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Interrogative Pronoun Teacher Resources
Find teacher approved Interrogative Pronoun educational resource ideas and activities
Wow! Here is a great explanation of all of the various types of pronouns. Personal, reflexive, possessive, indefinite, interrogative, demonstrative, and relative pronouns are briefly covered in this three-page document. Read through it with your class before assigning them practice opportunities.
Interrogative pronouns are an important part of learning the interrogative sentence form. Middle schoolers learn about using interrogative pronouns in sentence writing, and use what they read to answer the nineteen questions on the worksheet. The answers are on the last page of the packet.
Who uses who and whom correctly? Practice this enigmatic interrogative pronoun question with this worksheet set. Middle schoolers read two pages that explain the proper use of "who," "whom," and the five interrogative pronouns. They complete thirteen fill in the blank questions using information from the reading.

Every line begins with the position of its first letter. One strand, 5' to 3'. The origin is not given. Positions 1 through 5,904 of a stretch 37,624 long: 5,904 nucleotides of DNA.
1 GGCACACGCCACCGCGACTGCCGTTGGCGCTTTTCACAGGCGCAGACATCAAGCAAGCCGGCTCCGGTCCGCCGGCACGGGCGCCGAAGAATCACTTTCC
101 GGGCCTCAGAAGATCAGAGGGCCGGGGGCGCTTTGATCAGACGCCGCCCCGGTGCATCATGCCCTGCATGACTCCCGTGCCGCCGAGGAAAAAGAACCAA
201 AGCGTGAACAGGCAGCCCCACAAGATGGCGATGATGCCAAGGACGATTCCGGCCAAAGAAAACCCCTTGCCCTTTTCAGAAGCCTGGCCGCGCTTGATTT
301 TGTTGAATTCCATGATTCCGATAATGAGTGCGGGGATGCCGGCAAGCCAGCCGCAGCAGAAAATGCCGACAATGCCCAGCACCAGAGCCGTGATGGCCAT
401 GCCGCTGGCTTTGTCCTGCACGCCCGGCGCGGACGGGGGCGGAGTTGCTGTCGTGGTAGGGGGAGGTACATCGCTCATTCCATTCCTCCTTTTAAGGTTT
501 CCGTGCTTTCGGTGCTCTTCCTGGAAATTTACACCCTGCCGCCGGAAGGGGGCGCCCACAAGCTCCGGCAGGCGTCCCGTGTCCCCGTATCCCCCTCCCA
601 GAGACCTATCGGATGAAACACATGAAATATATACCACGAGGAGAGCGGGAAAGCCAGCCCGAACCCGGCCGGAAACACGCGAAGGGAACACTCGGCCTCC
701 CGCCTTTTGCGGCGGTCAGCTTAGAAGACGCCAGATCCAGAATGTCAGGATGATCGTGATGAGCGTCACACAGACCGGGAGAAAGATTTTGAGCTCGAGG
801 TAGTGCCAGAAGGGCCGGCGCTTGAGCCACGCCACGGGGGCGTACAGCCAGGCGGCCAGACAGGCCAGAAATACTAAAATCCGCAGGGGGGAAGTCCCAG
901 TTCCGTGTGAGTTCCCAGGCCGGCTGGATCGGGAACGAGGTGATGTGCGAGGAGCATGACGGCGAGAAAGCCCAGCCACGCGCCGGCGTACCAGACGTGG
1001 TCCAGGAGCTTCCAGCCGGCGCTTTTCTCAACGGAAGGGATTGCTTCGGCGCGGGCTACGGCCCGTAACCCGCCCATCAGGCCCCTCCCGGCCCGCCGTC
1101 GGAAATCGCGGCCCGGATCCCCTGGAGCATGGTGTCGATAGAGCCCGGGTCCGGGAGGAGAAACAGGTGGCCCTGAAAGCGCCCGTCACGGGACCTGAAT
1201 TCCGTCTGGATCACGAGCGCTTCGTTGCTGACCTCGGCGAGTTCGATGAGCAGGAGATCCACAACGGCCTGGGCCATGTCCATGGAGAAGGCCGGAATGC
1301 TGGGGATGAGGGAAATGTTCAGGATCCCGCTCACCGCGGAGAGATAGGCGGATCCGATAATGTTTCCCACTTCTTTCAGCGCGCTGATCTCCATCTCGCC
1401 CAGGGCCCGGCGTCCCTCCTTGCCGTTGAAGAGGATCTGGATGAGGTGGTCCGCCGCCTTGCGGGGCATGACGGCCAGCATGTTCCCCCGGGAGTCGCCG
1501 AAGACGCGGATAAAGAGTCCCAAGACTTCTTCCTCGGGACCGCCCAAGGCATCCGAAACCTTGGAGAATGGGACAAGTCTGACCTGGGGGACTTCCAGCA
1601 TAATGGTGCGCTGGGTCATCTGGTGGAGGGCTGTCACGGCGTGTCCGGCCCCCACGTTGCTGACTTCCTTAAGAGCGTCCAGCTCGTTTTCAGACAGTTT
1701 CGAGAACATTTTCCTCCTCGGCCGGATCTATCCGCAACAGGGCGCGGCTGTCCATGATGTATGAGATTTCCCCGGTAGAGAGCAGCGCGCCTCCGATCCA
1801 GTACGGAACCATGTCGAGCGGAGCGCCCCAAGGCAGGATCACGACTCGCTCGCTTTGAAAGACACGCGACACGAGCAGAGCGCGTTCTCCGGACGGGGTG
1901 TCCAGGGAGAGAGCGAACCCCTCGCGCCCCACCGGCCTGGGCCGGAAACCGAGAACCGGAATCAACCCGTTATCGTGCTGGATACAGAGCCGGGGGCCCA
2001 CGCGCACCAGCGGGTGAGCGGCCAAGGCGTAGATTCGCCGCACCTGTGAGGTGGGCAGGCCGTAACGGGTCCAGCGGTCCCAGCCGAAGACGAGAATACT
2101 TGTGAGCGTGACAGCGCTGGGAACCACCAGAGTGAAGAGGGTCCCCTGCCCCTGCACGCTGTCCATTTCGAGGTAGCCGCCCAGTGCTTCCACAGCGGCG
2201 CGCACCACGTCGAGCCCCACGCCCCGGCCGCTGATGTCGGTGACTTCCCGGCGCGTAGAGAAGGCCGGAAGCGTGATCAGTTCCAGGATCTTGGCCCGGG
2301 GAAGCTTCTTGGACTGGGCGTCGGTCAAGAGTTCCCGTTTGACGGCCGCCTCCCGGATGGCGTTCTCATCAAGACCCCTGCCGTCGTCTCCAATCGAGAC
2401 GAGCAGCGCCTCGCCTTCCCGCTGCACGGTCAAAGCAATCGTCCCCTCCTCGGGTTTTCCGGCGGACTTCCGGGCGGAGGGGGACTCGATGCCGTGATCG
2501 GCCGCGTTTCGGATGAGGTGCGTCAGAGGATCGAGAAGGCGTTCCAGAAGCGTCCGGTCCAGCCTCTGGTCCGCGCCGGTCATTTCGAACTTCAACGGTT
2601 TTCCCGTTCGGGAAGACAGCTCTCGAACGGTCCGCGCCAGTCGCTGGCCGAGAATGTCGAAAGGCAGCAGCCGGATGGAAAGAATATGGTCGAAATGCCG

Learn everything you could possibly want to know about pronouns with this eight-page packet! Personal, demonstrative, interrogative, and indefinite pronouns are all explained here. Along with a simple definition of each type of pronoun, examples are provided. Divide this rich packet into several class periods so your kids don't feel overwhelmed!
Use the Schoolhouse Rock episode, "Rufus Xavier Sarsaparilla," to introduce a study of pronouns. Learners consider antecedents, cases (nominative, objective and possessive), as well as types of pronouns, and then craft sentences using various forms of this part of speech. The richly detailed plan includes discussion questions, activities, resource links, and extensions.
English language pronouns pose special usage challenges. The second session about them on EnglishCramSchool.com addresses interrogative, demonstrative, and indefinite pronouns. Aspiring grammarians review rules and information, self-administer a quiz, and return to the resource to verify or correct their answers. Previous sessions in the series are necessary in order to complete the "mark the parts of speech" exercise at the end.